Preserved autophagy in cognitively intact non-demented individuals with Alzheimer's neuropathology

Batbayar Tumurbaatar, Anna Fracassi, Pietro Scaduto, Jutatip Guptarak, Randall Woltjer, Daniel Jupiter, Giulio Taglialatela

Research output: Contribution to journalArticlepeer-review

4 Scopus citations

Abstract

INTRODUCTION: Growing evidence supports that dysfunctional autophagy, the major cell mechanism responsible for removing protein aggregates and a route of clearance for Tau in healthy neurons, is a major finding in demented Alzheimer's disease (AD) patients. However, the association of autophagy with maintenance of cognitive integrity in resilient individuals who have AD neuropathology but remain non-demented (NDAN) has not been evaluated. METHODS: Using post mortem brain samples from age-matched healthy control, AD, and NDAN subjects, we evaluated autophagy in relation to Tau pathology using Western blot, immunofluorescence and RNA-seq. RESULTS: Compared to AD patients, NDAN subjects had preserved autophagy and reduced tauopathy. Furthermore, expression of autophagy genes and AD-related proteins were significantly associated in NDAN compared to AD and control subjects. DISCUSSION: Our results suggest preserved autophagy is a protective mechanism that maintains cognitive integrity in NDAN individuals. This novel observation supports the potential of autophagy-inducing strategies in AD therapeutics. Highlights: NDAN subjects have preserved autophagic protein levels comparable with control subjects. Compared to control subjects, NDAN subjects have significantly reduced Tau oligomers and PHF Tau phosphorylation at synapses that negatively correlate with autophagy markers. Transcription of autophagy genes strongly associates with AD-related proteins in NDAN donors.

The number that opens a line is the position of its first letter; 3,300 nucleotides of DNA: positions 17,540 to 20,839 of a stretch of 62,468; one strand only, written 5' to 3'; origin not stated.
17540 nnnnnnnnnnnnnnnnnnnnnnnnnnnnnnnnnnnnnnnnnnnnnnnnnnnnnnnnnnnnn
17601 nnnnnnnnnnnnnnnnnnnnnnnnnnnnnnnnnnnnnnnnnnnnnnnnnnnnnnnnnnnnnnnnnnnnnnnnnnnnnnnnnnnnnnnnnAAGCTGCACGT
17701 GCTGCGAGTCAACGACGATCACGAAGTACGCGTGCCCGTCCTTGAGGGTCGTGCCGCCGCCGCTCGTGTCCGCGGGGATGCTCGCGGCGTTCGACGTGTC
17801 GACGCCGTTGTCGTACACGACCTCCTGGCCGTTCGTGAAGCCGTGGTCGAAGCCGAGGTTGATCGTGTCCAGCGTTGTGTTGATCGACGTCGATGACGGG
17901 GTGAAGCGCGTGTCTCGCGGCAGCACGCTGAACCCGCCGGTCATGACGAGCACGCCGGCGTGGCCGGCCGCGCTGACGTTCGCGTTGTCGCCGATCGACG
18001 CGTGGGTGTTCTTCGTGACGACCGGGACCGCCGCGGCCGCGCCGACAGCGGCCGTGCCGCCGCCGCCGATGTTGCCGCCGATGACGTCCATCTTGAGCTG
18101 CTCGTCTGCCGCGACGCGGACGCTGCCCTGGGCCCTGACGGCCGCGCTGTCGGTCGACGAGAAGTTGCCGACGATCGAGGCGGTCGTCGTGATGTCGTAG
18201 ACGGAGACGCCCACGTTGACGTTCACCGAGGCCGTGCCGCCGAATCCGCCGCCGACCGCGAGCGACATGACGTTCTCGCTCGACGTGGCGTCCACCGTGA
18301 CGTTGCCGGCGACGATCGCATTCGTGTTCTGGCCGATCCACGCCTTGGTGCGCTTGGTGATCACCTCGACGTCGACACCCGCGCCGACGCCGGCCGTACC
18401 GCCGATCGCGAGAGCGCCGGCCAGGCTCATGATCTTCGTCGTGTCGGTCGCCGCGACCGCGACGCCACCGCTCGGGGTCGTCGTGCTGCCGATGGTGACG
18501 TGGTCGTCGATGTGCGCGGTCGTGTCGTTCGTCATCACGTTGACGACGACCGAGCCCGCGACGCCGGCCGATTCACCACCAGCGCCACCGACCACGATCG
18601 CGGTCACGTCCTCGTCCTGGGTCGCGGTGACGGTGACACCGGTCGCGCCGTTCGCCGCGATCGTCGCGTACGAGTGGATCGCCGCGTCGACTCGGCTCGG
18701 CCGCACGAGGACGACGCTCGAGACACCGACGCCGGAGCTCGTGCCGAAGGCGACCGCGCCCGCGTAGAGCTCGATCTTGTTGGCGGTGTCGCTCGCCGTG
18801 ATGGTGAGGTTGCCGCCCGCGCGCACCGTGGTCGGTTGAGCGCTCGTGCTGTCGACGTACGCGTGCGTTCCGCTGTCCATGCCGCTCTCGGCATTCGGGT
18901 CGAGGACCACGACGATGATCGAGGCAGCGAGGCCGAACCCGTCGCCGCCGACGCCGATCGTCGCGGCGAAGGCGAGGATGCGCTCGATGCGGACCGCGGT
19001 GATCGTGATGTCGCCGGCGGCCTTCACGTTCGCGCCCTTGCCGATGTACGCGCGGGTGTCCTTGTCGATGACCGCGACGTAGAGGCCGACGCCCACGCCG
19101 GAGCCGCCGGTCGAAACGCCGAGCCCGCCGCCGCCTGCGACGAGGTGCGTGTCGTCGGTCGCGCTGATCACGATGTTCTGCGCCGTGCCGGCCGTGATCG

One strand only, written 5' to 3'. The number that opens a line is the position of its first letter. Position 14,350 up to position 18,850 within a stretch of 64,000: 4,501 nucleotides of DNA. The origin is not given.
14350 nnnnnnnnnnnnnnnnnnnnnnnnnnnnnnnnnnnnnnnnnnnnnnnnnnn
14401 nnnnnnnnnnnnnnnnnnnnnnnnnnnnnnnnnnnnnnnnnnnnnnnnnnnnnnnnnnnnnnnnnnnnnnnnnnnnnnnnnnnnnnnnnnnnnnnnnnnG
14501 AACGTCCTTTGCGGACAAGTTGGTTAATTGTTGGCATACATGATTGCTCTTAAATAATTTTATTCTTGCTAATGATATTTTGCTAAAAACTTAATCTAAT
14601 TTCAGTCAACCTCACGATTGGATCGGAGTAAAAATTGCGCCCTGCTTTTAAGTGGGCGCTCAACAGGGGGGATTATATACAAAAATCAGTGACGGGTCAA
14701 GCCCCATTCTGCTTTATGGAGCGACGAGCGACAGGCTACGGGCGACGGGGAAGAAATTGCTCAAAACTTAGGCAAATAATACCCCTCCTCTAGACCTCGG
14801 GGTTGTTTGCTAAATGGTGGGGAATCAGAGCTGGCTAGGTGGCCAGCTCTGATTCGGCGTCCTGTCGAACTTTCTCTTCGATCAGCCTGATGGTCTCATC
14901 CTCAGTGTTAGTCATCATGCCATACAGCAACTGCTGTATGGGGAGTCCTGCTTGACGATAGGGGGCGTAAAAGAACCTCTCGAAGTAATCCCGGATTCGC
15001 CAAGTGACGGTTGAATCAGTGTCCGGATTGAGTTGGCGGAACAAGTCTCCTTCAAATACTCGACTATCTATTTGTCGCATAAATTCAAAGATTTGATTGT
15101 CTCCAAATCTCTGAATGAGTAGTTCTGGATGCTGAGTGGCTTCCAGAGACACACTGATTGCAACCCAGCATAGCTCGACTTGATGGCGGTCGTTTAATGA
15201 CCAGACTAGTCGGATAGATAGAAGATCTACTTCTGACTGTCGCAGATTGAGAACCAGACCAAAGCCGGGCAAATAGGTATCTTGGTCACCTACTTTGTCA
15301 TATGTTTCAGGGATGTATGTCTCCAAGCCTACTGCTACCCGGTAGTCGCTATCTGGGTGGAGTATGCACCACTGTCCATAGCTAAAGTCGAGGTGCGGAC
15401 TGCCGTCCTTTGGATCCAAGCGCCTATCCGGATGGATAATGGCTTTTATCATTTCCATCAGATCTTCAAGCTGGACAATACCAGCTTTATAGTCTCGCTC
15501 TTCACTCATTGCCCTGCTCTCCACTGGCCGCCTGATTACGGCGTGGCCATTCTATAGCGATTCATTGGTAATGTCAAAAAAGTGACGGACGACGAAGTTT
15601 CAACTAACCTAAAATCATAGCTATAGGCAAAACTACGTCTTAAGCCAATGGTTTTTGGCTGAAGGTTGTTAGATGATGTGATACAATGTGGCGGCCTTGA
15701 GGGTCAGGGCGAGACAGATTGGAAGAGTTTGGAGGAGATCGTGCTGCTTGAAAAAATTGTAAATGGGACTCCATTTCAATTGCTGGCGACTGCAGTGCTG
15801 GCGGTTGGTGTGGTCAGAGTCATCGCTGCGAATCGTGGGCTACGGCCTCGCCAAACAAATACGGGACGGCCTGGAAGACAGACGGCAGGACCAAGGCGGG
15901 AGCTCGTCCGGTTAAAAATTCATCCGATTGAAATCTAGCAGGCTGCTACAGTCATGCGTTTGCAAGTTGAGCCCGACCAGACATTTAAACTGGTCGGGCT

Original languageEnglish (US)
Pages (from-to)5355-5370
Number of pages16
JournalAlzheimer's and Dementia
Volume19
Issue number12
DOIs
StatePublished - Dec 2023
Externally publishedYes

Keywords

  • Alzheimer's disease
  • Tau
  • autophagy
  • resilience

ASJC Scopus subject areas

  • Epidemiology
  • Health Policy
  • Developmental Neuroscience
  • Clinical Neurology
  • Geriatrics and Gerontology
  • Cellular and Molecular Neuroscience
  • Psychiatry and Mental health

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